azeotropy


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a·ze·o·trope

 (ə-zē′ə-trōp′, ā′zē-)
n.
A liquid mixture of two or more substances that boils at a constant characteristic temperature lower or higher than any of its components and that retains the same composition in the vapor state as in the liquid state.

[a- + Greek zein, to boil; see zeolite + Greek -tropos, turning; see -tropous.]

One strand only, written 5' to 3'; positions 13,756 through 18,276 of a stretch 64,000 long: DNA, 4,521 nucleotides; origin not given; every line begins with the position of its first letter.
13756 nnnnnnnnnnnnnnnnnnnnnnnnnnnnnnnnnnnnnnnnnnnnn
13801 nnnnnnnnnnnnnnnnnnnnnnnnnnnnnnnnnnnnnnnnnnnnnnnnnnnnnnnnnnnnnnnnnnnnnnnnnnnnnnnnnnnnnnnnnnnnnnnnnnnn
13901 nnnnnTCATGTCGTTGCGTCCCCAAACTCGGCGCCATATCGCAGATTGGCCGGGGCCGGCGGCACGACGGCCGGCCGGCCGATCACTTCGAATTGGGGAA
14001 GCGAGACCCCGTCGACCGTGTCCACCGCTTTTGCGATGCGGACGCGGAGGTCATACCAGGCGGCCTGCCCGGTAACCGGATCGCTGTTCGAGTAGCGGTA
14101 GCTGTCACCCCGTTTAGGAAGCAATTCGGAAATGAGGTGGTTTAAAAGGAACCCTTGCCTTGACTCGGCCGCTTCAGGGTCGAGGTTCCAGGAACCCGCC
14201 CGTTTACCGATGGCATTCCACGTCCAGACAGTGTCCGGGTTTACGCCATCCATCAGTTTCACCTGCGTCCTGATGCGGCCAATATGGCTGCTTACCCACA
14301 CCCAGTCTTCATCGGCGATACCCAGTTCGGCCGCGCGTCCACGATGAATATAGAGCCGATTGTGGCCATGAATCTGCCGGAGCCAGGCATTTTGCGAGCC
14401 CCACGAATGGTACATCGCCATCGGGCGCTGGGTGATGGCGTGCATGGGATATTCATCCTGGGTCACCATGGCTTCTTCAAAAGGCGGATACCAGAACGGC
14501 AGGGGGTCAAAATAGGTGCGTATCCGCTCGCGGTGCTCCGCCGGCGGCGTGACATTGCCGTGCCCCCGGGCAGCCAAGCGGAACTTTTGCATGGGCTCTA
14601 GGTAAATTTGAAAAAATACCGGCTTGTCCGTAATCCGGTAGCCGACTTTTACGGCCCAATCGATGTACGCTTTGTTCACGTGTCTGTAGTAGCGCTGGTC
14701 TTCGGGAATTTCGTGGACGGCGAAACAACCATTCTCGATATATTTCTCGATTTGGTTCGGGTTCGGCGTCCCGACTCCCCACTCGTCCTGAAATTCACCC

a′ze·o·trop′ic (ā′zē-ə-trŏp′ĭk, -trō′pĭk) adj.
a′ze·ot′ro·py (-ŏt′rə-pē) n.

azeotropy

(ˌeɪzɪˈɒtrəpɪ)
n
the existence of azeotropesthe state of having or being an azeotrope
References in periodicals archive ?
This is typical of complex fluids in which azeotropy does not occur.
The book begins with an overview of the phase diagrams of fluid mixtures (fluid = liquid, gas, or supercritical state), which can show an astonishing variety when elevated pressures are taken into account; phenomena like retrograde condensation (single and double) and azeotropy (normal and double) are discussed.